as opposed to conservation of wave energy flux as underlying NMLong, so

that the interaction between the current and waves can be represented.

Alongshore uniformity in hydrodynamic and beach characteristics is still a

requirement, but an arbitrary angle between the current and wave directions

is permitted, so that the wave-current interaction from a cross-shore current

might be simulated. This capability allows NMLNG-CW to calculate wave

transformation, for example, in a narrow inlet for waves arriving with crests

normally incident to the inlet entrance. The dispersion relationship was

modified to include a current, which in turn modifies wave refraction

computed through Snell's law. Wave energy dissipation associated with

depth-limited breaking is described in accordance with the model of Dally,

Dean, and Dalrymple (1985), who postulated that the energy dissipation is

proportional to the wave energy flux over a stable flux given by the water

depth. For waves breaking on a current, a similar formulation is employed,

where the stable flux is obtained based on the limiting wave derived from a

Miche-type criterion. Thus, both depth- and steepness-limited breaking are

included in NMLong-CW, as well as wave decay through energy dissipation.

Wave blocking by an opposing current is also represented in NMLong-CW.

As in NMLong, the longshore current and mean water level are

calculated by the longshore and cross-shore momentum equations,

respectively. The wave properties expressed in a relative frame of reference

(moving with the current) serve as input to compute wave-related quantities

in the momentum equations. In the longshore momentum equation, wind-

generated and external currents are incorporated besides the wave-driven

currents. Thus, NMLong-CW allows for specification of an external current,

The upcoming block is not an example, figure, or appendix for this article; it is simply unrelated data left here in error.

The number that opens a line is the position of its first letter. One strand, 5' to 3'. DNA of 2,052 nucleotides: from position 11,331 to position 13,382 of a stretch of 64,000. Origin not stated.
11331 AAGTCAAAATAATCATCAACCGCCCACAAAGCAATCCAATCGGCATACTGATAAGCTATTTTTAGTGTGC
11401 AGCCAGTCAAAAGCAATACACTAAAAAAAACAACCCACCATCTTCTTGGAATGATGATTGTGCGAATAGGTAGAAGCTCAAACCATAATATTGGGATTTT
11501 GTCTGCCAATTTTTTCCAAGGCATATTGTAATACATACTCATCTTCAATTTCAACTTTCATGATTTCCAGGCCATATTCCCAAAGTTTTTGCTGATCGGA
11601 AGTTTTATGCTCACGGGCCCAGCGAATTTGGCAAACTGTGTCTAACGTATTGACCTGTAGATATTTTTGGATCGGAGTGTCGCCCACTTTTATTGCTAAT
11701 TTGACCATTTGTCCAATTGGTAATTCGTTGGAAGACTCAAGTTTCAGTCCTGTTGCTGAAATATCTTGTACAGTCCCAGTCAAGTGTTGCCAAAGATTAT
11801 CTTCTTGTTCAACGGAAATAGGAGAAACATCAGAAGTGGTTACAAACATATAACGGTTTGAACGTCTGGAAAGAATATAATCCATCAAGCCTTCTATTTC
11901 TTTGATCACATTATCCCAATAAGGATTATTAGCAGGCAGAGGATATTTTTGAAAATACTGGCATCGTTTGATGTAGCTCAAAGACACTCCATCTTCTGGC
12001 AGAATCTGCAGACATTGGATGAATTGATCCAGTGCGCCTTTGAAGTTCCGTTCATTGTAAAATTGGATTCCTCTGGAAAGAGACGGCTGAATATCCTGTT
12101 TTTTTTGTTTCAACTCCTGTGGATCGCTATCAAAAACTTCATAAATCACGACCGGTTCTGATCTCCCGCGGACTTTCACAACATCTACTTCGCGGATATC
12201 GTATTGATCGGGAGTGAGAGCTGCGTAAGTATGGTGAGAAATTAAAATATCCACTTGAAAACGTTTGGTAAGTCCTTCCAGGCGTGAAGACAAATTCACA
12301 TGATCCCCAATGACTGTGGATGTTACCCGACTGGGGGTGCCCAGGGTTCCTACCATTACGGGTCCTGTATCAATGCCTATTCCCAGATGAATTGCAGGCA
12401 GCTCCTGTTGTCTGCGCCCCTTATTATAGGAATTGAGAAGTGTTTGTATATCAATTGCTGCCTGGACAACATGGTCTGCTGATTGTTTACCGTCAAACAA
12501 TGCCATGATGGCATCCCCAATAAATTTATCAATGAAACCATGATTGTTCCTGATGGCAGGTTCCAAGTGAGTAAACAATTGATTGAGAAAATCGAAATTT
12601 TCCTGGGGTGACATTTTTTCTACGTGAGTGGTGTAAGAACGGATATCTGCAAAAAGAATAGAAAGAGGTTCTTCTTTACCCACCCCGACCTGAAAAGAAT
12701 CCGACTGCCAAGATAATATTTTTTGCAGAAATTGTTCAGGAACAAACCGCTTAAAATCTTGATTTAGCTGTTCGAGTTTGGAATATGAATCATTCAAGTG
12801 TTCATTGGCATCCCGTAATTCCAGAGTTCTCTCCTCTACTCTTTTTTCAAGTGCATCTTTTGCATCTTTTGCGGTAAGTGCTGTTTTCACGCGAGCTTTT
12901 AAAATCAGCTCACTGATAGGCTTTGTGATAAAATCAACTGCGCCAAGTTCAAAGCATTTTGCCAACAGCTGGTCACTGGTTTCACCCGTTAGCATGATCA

for example, large-scale tidal currents or the ebb jet from a tidal entrance.

The user of the model must provide this external current, and it can be based

either on observations or on simulation results from other models, thus being

an input quantity. Integrating such a predefined current into the longshore

and cross-shore momentum equations necessarily requires certain

simplifications, as discussed in the following chapters. Nonlinear friction

and lateral mixing are included in the same manner as for NMLong.

To model the shift in the peak of the longshore current and maximum set-

down observed in laboratory as well as in field data, the roller model

developed by Dally and Brown (1995) was implemented in NMLong-CW.

Thus, a wave energy balance equation for the roller was added in the model

that yields the growth and decay of the roller through the surf zone. The

cross-shore variation in roller mass flux is calculated through this equation,

from which the momentum fluxes in the cross-shore and longshore direction

are obtained. These momentum fluxes are included in the cross-shore and

longshore momentum equations, with the result that the forcing for the

longshore current and mean water level is translated shoreward.

The numerical formulation follows the approach taken in NMLong and

will not be discussed in detail in this report (see Kraus and Larson 1991). A

wave-by-wave description is employed to simulate the random wave field

assuming narrow-bandedness in wave period and direction. Thus, a single

wave period and incident wave angle are sufficient to characterize the wave

field for the time scale of the simulations, and the randomness only enters

through the wave height assumed to be Rayleigh distributed. The driving

forces for the wave-generated current and mean water level change are

expressed in terms of averages based on the calculations carried out for the

ensemble of waves selected. In solving the governing equations, NMLong-

CW employs iterations at several different levels to allow for full interaction

2

Chapter 1 Introduction

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